CLIENT: DK Publishing
SENIOR ACQUISITIONS EDITOR: Brook Farling
ART DIRECTOR: Nigel Wright, XAB Design
CHRISTOPHER MALCOLM was a
screenwriter and director before he became
a photographer, and when he plans his still
shoots, he thinks about creating a narrative.
As he thinks about his lighting, casting and
locations, the Los Angeles-based photographer
asks himself, “Who is the character and what’s
the story I’m trying to tell? If I’m working for
a client, I say: Who’s the buyer for the client,
and what’s the story they want to learn?”
Malcolm, whose clients include Nike,
Lululemon and other fitness brands, wants
his lighting to serve the story. “When I light,
whether it’s with natural light or strobes,
I like to start small,” he says. “I like to use
minimal equipment and have equipment
do multiple things.” By using his favorite
modifier, he can have one or two lights serve
multiple purposes. He tells PDN that on two
recent projects, he used bounced light to
create very different moods.
For the book Yin Yoga by Kassandra
Reinhardt, to be published in December,
editor Brook Farling at the publishing house
DK hired Malcolm to shoot models doing
yoga outdoors, and to use only natural light.
Malcolm and the publisher’s production
team chose locations on beaches and wooded
areas in Topanga Canyon and Malibu. Over
the course of the five-day shoot, he says,
“The challenge was creating a consistent,
harmonious and inviting
look, whether it was early
morning or high noon.”
For a portfolio piece he
called “Warrior Academy,” he
wanted shadowy, cinematic
lighting. He imagined the
characters in his story as
competitors, each skilled
in a different physical
regimen, such as Crossfit.
He photographed his
models inside a warehouse
in Los Angeles, and placed
his strobes where the
practical lights would be.
Both the Yin Yoga book and the “Warrior
Academy” project required Malcolm to
produce numerous shots within a tight
time frame. To make the most of his time
on location, he plans ahead and prepares a
document he calls his “pre-shoot.” “It’s a
combination mood board and shot list,”
he explains. In the document, he lists each
of the shots he wants to make, the lighting
set-up he wants, and some reference images
to show the mood or look he wants.
“For most shoots, I’ll tend to walk in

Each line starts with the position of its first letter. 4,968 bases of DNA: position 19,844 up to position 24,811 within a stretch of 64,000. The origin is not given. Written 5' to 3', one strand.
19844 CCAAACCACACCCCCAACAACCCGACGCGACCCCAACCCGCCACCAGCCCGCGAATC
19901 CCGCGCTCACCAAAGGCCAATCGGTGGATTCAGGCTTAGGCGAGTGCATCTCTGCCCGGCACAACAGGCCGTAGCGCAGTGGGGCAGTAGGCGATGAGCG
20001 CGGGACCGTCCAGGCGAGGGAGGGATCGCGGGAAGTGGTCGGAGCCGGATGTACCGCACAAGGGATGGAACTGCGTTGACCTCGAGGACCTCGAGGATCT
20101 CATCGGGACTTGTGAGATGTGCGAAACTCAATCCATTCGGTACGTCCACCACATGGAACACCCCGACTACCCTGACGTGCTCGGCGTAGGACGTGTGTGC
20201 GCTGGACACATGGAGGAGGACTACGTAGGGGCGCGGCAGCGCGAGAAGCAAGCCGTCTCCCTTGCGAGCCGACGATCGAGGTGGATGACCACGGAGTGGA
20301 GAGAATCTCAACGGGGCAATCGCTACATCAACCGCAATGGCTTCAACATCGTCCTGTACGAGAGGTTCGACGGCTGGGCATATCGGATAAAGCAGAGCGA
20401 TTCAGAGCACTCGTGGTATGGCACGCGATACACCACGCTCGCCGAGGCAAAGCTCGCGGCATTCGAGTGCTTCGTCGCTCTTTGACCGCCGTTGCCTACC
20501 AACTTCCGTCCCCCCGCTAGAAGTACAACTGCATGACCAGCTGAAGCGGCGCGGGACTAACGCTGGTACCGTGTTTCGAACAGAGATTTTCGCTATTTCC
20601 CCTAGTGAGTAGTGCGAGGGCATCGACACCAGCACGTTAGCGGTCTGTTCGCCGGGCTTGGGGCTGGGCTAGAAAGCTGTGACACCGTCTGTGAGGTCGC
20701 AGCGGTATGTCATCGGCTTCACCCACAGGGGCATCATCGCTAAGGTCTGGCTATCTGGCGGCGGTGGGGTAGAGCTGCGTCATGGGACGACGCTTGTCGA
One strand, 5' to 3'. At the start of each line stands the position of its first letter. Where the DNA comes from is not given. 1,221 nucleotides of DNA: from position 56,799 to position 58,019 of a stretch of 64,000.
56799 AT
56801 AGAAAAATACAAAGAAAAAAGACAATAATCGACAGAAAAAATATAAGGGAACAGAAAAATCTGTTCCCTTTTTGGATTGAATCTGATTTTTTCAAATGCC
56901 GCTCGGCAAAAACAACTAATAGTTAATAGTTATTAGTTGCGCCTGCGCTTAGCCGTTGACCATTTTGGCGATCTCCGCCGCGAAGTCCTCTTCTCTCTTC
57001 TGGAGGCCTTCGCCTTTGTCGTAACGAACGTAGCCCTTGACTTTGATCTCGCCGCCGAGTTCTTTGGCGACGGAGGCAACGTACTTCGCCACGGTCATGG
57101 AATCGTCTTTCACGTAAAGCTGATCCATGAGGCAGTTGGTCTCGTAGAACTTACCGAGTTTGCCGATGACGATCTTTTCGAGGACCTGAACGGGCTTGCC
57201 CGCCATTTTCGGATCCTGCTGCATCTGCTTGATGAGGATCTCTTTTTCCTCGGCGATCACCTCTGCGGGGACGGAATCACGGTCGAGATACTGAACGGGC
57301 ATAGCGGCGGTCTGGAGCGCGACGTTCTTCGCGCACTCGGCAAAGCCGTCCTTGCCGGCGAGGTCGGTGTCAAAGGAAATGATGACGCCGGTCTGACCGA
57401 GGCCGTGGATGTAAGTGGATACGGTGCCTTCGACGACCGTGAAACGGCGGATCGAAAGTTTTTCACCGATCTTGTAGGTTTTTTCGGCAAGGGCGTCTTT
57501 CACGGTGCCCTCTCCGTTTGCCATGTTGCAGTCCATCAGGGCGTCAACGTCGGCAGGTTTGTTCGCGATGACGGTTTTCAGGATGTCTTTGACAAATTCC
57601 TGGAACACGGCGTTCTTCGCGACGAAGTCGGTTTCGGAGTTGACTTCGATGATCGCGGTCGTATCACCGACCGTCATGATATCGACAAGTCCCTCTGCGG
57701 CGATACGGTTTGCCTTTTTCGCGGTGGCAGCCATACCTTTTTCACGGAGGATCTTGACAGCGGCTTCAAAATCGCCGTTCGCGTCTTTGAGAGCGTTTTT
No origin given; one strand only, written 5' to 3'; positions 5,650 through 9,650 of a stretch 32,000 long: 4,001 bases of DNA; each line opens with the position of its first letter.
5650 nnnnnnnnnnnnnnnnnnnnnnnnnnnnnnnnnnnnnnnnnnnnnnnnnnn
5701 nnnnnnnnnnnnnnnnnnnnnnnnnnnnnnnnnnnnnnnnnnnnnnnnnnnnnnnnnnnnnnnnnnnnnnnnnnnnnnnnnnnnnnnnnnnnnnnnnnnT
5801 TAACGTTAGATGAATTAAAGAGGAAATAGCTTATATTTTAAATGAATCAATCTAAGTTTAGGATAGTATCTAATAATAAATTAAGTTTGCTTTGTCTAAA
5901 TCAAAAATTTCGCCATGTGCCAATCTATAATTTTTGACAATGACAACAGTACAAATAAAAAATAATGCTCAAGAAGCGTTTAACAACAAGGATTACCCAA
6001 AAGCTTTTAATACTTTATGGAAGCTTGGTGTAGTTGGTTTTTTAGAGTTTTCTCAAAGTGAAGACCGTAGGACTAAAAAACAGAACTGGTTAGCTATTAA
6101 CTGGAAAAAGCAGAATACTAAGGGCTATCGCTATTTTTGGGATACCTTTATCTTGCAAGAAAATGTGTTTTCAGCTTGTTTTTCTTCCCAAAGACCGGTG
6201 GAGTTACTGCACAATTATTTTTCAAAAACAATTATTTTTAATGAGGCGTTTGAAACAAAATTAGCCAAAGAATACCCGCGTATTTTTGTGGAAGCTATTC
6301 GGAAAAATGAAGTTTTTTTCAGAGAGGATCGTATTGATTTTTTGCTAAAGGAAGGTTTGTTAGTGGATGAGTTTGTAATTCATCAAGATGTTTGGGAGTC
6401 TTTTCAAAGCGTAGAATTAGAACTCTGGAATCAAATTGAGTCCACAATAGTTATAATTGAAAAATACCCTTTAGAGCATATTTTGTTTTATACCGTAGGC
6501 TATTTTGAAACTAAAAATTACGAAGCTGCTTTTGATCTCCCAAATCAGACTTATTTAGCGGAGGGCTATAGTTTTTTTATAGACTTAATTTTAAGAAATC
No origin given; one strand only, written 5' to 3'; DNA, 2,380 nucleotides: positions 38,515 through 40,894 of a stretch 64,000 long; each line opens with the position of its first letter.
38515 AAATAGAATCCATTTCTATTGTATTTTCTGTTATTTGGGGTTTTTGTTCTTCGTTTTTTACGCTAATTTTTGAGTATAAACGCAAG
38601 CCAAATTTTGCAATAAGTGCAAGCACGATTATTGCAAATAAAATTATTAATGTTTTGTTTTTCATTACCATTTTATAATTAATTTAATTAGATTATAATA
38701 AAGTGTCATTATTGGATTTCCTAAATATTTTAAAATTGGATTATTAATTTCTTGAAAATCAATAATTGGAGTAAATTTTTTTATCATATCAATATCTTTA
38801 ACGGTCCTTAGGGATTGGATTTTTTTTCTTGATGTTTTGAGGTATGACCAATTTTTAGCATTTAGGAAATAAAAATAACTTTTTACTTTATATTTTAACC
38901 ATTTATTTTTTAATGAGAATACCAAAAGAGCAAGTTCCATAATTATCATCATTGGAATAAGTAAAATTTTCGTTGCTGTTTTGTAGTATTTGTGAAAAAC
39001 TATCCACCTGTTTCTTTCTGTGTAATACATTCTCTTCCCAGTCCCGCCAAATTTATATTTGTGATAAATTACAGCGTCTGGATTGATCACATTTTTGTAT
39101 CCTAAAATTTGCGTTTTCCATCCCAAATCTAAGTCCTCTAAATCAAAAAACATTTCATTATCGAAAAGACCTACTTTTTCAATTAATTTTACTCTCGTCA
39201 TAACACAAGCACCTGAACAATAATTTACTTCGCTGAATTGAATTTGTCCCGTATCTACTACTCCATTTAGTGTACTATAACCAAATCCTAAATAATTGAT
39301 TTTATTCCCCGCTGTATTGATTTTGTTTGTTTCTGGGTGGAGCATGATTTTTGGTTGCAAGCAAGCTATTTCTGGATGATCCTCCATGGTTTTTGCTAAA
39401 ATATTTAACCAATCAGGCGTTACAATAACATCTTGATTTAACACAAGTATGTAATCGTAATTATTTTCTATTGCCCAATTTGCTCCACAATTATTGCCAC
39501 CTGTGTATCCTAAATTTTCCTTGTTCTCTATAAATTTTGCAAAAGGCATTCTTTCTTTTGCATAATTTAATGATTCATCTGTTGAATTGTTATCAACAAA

with 30 to 40 pages of plans. It’s incredibly
specific,” he says. For the “Warrior Academy”
project, his document was 100 pages long.
The warehouse he had chosen “was massive,”
he says. It gave him room to set up several
scenarios, but “I had to do a certain amount
of planning to minimize moving lights back
and forth.” On the pre-shoot plan, he listed
the order in which he would create each shot,
and also the variations he would try with each
lighting setup. With the document in hand, he
says, “if something goes wrong, I have a plan
B,” as well as a plan C and a plan D.
During the Yin Yoga shoot, the sun was
Malcolm’s only light source. “Sometimes
the location is fantastic but the sun isn’t
where you need it to be,” he says. Malcolm’s
kit contains a 4x5 California Sunbounce
reflector, which allowed him to reflect and
Double Duty Lights
Christopher Malcolm used the same technique when shooting with daylight and with strobes.
BY HOLLY STUART HUGHES
BELOW: For a personal project shot inside a dark warehouse, photographer Christopher Malcolm brought
his standard kit of strobes, a softbox, an octabank plus his favorite reflector. He also came with a
100-page pre-shoot plan to help him organize each shot and make the most of each lighting setup.
OPPOSITE: For the forthcoming book Yin Yoga, the publishing house DK hired Malcolm to shoot for five
days in multiple locations using only available light. INSET: Christopher Malcolm.
To see all the seminars on lighting that will be held at the PhotoPlus Expo trade show
and conference, visit the “Conference” page of photoplusexpo.com.
To see more of Christopher Malcolm’s work, visit